Despite increased supply costs and reduced availability, many local farmers in Boulder County have so far been able to keep their retail prices relatively steady. Unlike large-scale producers who may grow only one or two different commodities, small-scale farms under 50 acres (which make up over half of all American farms, according to the USDA’s Agricultural Resource Management Survey) tend to grow a wide range of products. This ability to diversify, to shift crops quickly based on consumer trends or changes in production costs, has allowed many of them to keep costs controlled.
“You have to be resourceful in regards to keeping your costs down,” explains Cure, who will often come back to restaurants to collect items like waxed boxes they deliver produce in to help keep these items out of the landfill and cut down on costs for their 12-acre farm.
“Boxes, twist ties, labels — it all adds up in trying to keep prices low,” he says.
He sees this ability of smaller farms to economize as one more plus in buying local.
In the U.S., the average size of a farm is 420 acres. But hidden in these statistics is the fact that there are an increasing number of family-owned farms that are sprouting up outside urban areas on 50 acres or less thanks to the growing interest in organic, local agriculture. At the same time, however, the number of midsized family-owned farms, 100 to 400 acres, is decreasing.
As the price of products from largescale, conventional farms increases, the extra expense of buying from local, organic growers may begin to seem less of a stretch for many consumers. While climate and grain costs affect all growers, the margin between these products appears to be decreasing.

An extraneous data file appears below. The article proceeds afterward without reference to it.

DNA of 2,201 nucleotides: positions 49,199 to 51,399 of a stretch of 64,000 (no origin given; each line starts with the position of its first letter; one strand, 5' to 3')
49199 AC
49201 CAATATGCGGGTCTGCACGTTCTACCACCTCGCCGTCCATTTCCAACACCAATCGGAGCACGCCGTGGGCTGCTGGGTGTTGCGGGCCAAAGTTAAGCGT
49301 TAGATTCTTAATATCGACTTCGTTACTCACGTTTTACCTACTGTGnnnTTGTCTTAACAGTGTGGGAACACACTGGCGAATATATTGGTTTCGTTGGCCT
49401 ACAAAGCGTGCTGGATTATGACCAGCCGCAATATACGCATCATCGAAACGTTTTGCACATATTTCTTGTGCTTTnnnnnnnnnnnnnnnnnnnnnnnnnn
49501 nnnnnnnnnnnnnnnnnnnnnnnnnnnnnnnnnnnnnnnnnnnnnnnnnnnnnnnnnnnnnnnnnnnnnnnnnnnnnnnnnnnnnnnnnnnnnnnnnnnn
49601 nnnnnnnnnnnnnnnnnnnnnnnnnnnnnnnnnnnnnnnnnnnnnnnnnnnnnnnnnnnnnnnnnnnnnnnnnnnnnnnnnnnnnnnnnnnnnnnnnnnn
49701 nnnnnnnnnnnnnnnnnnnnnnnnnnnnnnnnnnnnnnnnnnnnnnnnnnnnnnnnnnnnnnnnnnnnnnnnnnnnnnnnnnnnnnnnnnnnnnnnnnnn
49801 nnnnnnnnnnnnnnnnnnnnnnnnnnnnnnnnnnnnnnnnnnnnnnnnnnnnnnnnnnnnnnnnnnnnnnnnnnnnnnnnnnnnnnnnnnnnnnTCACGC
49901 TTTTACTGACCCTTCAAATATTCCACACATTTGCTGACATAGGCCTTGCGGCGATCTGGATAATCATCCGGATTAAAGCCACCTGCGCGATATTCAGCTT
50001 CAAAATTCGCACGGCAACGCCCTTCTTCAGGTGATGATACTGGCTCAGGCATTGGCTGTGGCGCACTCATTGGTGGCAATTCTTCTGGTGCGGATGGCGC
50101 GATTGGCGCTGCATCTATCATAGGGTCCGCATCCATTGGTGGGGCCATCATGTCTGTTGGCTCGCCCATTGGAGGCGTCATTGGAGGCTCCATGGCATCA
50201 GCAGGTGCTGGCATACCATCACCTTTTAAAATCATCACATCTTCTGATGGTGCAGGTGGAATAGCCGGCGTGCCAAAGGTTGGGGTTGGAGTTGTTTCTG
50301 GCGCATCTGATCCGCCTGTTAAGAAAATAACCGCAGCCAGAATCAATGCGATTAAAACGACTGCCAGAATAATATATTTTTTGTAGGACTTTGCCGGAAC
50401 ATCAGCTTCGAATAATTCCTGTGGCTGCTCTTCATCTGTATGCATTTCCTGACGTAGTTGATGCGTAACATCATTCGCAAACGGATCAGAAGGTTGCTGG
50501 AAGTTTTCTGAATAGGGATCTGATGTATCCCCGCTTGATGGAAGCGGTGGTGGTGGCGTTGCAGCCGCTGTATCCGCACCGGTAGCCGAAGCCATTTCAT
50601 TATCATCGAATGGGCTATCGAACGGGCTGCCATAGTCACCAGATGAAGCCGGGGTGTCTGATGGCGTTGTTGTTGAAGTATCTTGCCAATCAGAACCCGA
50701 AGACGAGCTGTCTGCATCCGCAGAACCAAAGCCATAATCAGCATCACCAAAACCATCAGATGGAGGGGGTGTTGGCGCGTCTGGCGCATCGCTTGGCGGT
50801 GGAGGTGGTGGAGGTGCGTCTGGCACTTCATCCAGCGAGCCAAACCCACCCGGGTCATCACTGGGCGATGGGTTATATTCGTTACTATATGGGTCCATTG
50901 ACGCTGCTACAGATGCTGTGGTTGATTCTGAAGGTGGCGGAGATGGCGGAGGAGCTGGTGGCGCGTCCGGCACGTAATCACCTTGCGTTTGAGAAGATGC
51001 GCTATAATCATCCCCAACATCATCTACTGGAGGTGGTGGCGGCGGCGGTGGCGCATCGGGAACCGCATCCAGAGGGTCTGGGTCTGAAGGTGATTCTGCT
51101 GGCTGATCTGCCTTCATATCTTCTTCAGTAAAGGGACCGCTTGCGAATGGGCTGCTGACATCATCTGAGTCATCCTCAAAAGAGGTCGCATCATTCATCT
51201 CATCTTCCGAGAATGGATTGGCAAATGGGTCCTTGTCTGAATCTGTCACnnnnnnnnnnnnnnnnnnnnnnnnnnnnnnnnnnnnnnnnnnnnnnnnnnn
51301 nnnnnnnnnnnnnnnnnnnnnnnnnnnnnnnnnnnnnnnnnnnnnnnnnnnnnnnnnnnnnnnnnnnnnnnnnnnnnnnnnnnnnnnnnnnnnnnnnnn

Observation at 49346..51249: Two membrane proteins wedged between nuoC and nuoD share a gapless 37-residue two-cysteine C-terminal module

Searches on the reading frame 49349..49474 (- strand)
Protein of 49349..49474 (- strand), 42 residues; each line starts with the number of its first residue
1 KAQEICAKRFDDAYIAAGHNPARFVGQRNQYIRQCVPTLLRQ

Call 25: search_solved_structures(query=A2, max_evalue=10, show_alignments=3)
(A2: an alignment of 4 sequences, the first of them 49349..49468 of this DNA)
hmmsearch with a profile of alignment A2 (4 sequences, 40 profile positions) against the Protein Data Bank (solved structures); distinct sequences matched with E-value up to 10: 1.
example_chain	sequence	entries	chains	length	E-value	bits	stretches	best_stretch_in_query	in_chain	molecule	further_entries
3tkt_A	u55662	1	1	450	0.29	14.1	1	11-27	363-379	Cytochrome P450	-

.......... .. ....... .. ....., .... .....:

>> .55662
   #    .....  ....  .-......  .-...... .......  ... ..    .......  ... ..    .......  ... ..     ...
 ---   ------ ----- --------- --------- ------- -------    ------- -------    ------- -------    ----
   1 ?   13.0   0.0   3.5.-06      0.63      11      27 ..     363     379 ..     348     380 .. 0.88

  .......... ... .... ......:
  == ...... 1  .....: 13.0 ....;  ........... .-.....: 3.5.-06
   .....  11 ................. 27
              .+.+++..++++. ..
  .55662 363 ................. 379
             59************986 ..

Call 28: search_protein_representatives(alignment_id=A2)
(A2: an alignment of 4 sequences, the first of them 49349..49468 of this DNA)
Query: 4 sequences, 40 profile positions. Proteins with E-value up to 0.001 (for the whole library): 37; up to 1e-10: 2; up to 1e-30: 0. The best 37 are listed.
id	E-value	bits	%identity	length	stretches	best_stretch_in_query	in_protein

“Even conventional eggs are costing $5,” explains Cure, who is seeing more and more organic products make their way from local farms to traditional grocery shelves. “If you look at it on a national level, even Safeway and Kroger are starting to source from the same organic growers. Organics are the only growth industry now in food. They look at their shelves and they look at what’s selling.”
While the actual cost of conventional eggs locally ranges from $2.50 to $3.99 at this point, most all national forecasts anticipate an increase in food prices for the coming year (most reliable estimates place it at least between 3 percent to 5 percent). What is less clear is whether local producers and organic growers will benefit from these price points in coming months. Much will depend upon whether local producers are forced to increase their own prices as a result of increases to their cost structure.
“I look at it optimistically. Who’d have thought that in the 1950s when Tang and Spam were high class, that grandma’s radishes and carrots would now be considered en vogue,” jokes Cure. Like many who believe in a certain amount of food sovereignty, he feels that it isn’t price alone that dictates food choices. “So many families are willing to take the extra costs and say, ‘This is what I believe in. I’m willing to pay extra for good, clean, fair food.’”